In the last couple of years, fees to visit Hawaii state parks have gone up considerably. Many that used to be free for everyone to visit now have a fee for both parking and entry. These fees are required for non-residents only as Hawaii state residents are exempt.
It was only back in October 2020 when many new or increased parking fees went into effect for Hawaii state parks. (You can read our coverage of those fees here.) Now, effective April 19, 2021, new entrance fees have gone into effect on top of those new or increased parking fees.
The increasing rate an implementation of new fees has been a bit fast. For example, on March 1, 2021, a brand new parking fee and reservation system was instituted for non-Hawaii visitors at Waianapanapa State Park off the road to Hana. That parking reservation fee is $10. Now, effective April 19, 2021, non-resident visitors must pay $5 per person to enter the park on top of the parking fee. So, for example, a couple from the mainland who want to visit Wai’anapanapa must pay $20 to visit — that’s $10 for a parking fee plus $5 per person entrance fee. That’s a substantial increase in less than two months, when, prior to March 1, 2021, it was free for all to visit.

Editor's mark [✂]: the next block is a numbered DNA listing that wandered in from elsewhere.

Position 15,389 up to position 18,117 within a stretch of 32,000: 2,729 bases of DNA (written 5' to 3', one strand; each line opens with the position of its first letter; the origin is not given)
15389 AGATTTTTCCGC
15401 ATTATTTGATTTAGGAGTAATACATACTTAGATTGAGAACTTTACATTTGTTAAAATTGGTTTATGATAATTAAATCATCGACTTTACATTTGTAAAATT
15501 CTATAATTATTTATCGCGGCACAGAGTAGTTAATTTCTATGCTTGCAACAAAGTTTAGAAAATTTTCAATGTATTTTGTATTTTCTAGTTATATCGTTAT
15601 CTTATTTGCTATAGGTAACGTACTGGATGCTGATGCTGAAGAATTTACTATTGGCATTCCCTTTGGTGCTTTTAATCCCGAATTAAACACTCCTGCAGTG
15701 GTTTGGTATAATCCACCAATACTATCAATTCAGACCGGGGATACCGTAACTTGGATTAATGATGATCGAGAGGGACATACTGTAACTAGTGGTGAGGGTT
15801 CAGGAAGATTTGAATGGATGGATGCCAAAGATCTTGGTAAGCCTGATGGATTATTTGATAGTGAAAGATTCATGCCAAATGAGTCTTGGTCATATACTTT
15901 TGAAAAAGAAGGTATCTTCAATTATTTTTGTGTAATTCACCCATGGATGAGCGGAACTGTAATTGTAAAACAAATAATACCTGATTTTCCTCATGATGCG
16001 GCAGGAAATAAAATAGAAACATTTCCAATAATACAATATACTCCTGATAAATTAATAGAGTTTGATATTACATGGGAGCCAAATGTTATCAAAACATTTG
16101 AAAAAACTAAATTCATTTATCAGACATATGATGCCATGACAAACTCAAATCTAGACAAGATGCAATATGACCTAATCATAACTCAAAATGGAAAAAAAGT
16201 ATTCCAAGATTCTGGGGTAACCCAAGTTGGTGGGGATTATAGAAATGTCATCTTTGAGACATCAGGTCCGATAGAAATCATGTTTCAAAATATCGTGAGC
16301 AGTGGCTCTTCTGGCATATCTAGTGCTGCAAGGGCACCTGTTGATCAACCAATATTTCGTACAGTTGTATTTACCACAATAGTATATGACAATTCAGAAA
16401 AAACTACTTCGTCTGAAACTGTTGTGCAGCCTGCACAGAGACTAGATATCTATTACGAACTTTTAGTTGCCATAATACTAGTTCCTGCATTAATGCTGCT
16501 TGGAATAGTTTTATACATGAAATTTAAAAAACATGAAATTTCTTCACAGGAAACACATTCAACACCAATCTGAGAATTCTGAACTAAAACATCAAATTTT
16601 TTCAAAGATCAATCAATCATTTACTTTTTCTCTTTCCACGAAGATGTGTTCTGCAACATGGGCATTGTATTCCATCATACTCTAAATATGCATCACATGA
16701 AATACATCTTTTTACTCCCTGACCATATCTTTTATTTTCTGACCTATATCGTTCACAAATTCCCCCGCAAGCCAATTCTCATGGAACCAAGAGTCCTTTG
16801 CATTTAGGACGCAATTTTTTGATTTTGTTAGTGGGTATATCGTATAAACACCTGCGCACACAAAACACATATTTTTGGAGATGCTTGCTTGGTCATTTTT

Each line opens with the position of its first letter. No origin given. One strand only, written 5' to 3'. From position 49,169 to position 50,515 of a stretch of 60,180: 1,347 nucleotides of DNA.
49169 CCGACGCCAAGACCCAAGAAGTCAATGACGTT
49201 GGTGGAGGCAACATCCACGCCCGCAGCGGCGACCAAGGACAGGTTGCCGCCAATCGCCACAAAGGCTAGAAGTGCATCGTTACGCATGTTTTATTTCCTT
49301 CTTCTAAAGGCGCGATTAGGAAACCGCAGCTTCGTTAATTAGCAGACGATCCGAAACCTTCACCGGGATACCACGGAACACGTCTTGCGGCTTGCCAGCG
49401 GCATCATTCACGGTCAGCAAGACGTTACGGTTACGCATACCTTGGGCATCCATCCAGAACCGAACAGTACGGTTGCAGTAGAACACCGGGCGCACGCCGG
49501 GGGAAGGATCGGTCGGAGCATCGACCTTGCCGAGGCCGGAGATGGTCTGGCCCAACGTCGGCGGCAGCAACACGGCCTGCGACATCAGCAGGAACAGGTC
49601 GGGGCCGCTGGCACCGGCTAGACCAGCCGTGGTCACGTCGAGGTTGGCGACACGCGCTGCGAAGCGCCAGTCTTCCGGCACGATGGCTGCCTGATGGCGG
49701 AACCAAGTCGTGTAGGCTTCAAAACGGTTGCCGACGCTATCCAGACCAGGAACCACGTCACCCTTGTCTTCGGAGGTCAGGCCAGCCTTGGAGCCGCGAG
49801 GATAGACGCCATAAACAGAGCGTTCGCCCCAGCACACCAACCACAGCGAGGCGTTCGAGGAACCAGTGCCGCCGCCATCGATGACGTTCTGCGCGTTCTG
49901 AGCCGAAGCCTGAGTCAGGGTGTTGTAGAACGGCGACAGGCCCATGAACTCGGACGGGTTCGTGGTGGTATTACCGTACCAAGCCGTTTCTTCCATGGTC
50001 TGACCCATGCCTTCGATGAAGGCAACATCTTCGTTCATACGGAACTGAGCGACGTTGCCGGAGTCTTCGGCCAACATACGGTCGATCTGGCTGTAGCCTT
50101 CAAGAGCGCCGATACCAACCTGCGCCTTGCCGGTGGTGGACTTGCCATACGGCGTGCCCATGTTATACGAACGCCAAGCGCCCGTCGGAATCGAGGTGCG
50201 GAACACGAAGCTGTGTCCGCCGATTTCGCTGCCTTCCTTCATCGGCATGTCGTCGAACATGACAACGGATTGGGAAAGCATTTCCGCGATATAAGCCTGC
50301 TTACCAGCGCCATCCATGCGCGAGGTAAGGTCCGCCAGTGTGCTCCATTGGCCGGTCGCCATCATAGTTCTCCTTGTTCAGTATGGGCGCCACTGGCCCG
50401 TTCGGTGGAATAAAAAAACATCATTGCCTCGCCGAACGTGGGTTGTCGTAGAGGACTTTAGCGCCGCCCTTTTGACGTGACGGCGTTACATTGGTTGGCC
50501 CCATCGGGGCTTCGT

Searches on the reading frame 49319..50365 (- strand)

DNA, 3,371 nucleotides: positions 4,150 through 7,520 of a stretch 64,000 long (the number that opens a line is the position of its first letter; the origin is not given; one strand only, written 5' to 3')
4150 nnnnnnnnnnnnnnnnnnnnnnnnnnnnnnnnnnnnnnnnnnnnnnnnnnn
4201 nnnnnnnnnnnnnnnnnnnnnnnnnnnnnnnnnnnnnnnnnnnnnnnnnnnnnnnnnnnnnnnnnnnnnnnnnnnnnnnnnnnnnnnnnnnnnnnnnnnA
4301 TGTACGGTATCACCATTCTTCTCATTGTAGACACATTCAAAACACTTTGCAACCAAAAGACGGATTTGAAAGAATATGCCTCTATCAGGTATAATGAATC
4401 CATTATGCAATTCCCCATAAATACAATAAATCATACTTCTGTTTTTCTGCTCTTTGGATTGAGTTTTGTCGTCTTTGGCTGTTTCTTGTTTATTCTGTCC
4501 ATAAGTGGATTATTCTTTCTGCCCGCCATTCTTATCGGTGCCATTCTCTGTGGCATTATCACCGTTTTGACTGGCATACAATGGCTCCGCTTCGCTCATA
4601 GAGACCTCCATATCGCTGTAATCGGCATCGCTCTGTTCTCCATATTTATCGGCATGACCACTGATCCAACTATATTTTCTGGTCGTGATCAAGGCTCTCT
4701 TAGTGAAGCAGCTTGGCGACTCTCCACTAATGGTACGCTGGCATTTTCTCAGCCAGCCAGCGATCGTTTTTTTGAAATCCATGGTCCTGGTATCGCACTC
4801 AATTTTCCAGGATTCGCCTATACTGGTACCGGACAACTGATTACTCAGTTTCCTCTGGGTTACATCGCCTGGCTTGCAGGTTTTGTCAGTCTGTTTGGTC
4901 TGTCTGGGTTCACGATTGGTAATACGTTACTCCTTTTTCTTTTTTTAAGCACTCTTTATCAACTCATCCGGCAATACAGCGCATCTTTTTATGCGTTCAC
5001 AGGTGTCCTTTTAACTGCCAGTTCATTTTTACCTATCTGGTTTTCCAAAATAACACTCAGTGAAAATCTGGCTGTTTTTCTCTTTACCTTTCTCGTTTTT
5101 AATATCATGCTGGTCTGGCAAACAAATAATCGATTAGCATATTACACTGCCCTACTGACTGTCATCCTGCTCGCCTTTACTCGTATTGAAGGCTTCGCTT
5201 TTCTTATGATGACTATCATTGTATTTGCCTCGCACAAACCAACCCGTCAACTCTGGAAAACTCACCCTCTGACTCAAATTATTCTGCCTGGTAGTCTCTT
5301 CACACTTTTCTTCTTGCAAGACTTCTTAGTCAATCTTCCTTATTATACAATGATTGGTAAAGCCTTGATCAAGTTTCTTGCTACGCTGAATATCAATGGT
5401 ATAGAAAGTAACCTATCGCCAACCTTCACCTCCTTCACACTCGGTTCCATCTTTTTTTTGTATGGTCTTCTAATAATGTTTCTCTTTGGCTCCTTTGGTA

Here’s a list of all the Hawaii state parks that just implemented a new entrance fee effective April 2021:
- Ha’ena – this park requires pre-paid reservations as well.
- Kokee & Waimea Canyon – the same parking and entrance fees apply for both of these adjacent parks.
- Diamond Head
- Nu’uanu Pali Lookout – per their website, the parking fee has gone up to $7 per non-resident vehicle. It appears that a per person entrance fee is not required.
Hawaii (Big) Island
With the exception of Nu’uanu Pali Lookout, all the other listed parks have added a $5 per person entrance fee. These parks have different methods and processes for payment, so check their official pages for their policies. In the above list, we have linked to the official state park pages.
We’ve been covering Hawaii travel for 15 years and we remember when all these state parks, except Diamond Head, were free for anyone to visit. Now, if you’ll excuse us, we’ll be busy updating all our articles about these parks to add entrance fee information.
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